What’s in a name? Well, when it comes to today’s Nice Price or Crack Pipe Mangusta not much as it was a De Tomaso, Qvale and even an MG. We’ll just see if this silver snake killer can have you naming your own price.
Imagine if you will a date with someone you met on Tinder where you’re both enjoying a rather pricy meal—for which you plan on paying—and your date is rattling off a litany of personal life goals. Those include overcoming orgasm-induced incontinence, use of the word “totes” when not referring to carry-on baggage, and werewolfism. It’s at that point you realize that you might want to skip dessert.
That’s kind of how things went for yesterday’s heavily modded 1999 Subaru RS coupe. Sure, it was a car that many of us could get behind—I mean, who doesn’t love gold wheels on a metallic blue car?—and we all appreciated the seller’s forthrightness in describing the car’s flaws. Still, for what was being asked for the car, it was generally thought that many of those finicky foibles should have first been fixed. The end result was a hefty 78 percent Crack Pipe loss.
I’d like you to pronounce something for me, okay? Here it is: Qvale. Did you pronounce it Kuh-vall-aye? If so, good on you. If you threw in a little double thumbs up Fonzi finish on the “aye” at then end then you get double points. Kjell Qvale was the West Coast’s Max Hoffman, only with a penchant for British cars rather than German. Qvale imported Jaguars to America, was instrumental in the birth of the Jensen Healey, was possibly the Zodiac Killer, and as such things do happen, sold a car under his own name.
Today’s 2001 Qvale Mangusta is one of the 284 or so cars to carry that name, although that wasn’t the initial intent. Originally, Qvale was only the financial support for the car during its development. It was intended to be marketed as a DeTomaso, bringing that famous name back from the near dead (literally, as Alejandro DeTomaso had recently suffered a stroke).
It ended up as a Qvale when he and DeTomaso had a falling out, which everyone who did business with the mercurial Argentinian eventually did. The cars didn’t just have one name change however, after slow sales and rising tides of red ink closed Qvale’s doors, he sold the rights and the tooling to the then owners of MG (of which Kjell’s son Bruce Qvale was one), and the Mangusta was reborn (or perhaps stillborn) as the XPower SV.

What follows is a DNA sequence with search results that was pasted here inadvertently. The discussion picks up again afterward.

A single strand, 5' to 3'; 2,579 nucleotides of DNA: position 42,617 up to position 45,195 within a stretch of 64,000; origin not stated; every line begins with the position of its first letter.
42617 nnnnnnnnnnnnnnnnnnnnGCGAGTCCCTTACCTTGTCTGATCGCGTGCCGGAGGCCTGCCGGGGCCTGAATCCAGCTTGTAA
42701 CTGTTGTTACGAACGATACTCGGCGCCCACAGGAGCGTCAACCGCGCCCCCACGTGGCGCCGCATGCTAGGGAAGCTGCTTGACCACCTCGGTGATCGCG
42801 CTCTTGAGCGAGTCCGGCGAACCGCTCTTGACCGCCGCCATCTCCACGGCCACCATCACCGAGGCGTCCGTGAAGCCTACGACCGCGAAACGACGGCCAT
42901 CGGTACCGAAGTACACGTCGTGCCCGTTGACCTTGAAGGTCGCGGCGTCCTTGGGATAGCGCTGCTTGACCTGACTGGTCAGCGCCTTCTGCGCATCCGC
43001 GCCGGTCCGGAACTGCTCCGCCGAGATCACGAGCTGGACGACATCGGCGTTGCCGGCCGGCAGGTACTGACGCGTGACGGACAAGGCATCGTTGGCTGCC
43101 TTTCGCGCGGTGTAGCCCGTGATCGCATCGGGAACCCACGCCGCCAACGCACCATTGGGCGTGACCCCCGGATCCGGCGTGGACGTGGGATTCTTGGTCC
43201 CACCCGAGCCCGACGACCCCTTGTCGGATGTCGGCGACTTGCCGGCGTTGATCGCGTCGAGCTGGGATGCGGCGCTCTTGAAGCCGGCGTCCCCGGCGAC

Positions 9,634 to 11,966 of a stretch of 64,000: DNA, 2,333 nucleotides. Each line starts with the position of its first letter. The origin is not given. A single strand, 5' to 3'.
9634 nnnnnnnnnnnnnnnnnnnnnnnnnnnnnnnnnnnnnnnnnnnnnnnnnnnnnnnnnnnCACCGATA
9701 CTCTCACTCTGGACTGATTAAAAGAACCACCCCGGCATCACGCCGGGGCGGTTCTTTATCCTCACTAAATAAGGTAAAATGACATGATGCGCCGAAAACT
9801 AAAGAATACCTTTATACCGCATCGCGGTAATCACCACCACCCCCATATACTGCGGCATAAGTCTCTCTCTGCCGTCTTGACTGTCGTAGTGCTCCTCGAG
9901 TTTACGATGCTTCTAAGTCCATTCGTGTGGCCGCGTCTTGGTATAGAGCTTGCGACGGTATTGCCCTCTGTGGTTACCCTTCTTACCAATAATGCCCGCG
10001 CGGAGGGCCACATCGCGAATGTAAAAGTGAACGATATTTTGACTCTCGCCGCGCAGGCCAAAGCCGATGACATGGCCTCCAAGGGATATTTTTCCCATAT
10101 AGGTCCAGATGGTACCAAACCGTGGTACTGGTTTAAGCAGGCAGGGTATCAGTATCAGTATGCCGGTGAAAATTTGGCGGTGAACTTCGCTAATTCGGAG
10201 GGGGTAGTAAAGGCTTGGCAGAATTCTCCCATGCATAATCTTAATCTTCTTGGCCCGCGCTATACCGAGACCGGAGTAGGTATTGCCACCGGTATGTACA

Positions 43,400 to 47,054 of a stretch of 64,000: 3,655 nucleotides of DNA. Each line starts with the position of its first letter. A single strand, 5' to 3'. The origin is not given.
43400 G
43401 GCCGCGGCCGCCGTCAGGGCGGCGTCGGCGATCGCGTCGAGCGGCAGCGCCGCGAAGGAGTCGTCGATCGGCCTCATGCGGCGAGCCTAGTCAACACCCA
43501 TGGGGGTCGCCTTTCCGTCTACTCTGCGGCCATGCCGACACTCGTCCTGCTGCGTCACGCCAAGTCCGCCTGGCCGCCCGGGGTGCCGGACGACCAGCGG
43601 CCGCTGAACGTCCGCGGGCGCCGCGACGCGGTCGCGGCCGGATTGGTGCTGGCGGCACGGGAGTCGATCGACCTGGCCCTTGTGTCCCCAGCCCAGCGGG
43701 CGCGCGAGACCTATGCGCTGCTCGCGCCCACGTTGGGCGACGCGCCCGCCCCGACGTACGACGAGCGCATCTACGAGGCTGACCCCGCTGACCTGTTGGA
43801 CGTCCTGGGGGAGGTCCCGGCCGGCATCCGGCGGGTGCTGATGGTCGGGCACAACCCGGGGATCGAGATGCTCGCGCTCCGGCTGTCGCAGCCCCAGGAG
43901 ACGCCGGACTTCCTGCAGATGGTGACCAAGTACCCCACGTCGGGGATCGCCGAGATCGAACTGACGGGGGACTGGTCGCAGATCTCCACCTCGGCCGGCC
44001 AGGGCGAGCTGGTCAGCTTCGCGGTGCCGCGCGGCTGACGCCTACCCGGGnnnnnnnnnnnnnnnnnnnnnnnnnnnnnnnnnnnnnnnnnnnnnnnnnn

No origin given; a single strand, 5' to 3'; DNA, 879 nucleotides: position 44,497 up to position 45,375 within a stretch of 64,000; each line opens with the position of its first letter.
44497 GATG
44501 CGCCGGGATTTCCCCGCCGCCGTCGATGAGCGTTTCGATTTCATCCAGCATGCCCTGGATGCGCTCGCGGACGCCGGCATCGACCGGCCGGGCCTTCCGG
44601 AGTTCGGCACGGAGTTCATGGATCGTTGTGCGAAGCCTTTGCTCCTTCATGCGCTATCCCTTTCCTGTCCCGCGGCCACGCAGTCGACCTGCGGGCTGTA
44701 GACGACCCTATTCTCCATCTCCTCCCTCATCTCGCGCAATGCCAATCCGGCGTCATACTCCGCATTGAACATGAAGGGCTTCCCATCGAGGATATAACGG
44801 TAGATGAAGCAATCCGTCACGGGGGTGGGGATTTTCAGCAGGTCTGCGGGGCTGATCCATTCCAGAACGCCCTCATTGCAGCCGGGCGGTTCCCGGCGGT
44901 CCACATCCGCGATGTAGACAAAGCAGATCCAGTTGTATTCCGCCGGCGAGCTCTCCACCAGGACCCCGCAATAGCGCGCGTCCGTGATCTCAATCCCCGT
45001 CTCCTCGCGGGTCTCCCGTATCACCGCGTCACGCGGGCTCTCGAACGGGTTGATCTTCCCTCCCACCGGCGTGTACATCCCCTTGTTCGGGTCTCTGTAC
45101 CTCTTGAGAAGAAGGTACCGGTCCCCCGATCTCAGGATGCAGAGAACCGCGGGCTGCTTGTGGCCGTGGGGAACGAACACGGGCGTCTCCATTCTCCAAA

Before then however, there was the Mangusta, named for its legendary DeTomaso predecessor which itself was named for the animal that killed Cobras. The body of the Qvale edition was penned by Marcello Gandini and was made out of Resin Transfer Molding plastic that had its resin transferred over in France. That funky bunch of a body overlaid a stout, purpose-built steel chassis with double wishbone suspension at each corner and a whole lot of Ford parts in between.
This sliver over black edition comes with 91,000 miles on the clock and a clean title. The Mangusta was officially imported into the U.S. so registration shouldn’t be an issue anywhere.
Powering the car is a 320-bhp 4.6-litre Ford SVT V8, backed up by a BorgWarner T45 five speed stick. That stick sits just below a dash that’s likely eerily familiar to you as it’s basically that of the S95 Ford Mustang fancied up a bit with some leather and trim. That all looks okay, and of course parts availability shouldn’t cause headaches since most of them are standard Ford.
This isn’t just a tarted up Mustang however. It has back seats that are so small only rich people can afford to dismiss their intended function. Above that is a three-position top (closed, targa, open) that pays tribute to the Mangusta’s titular inspiration, the TVR Griffith.
Does that top leak? Does the A/C still work? Are the Brembo brakes still Bremboeing? Who knows? Apparently the dealer selling the car was too busy trying to locate the caps lock key that they weren’t able to offer much in the way of description for the car in its ad. They do say it’s all original, and we can see in the pics some wear and tear here and there on all those original parts. One wheel is missing its cap, which should be a hassle to replace, but other than that, it all looks perfectly serviceable, if not as tidy and clean (look at that engine bay) as you might like.
That means you might want to include a little spit and polish in the calculation of how much you might pay for this engaging Italian with the naming history that will make you a ready conversationalist at parties. That should also include the $19,990 that the seller says is their firm asking.
What do you think, is this Qvale worth that? Or, is this a Mangusta that seriously needs to name a new price?
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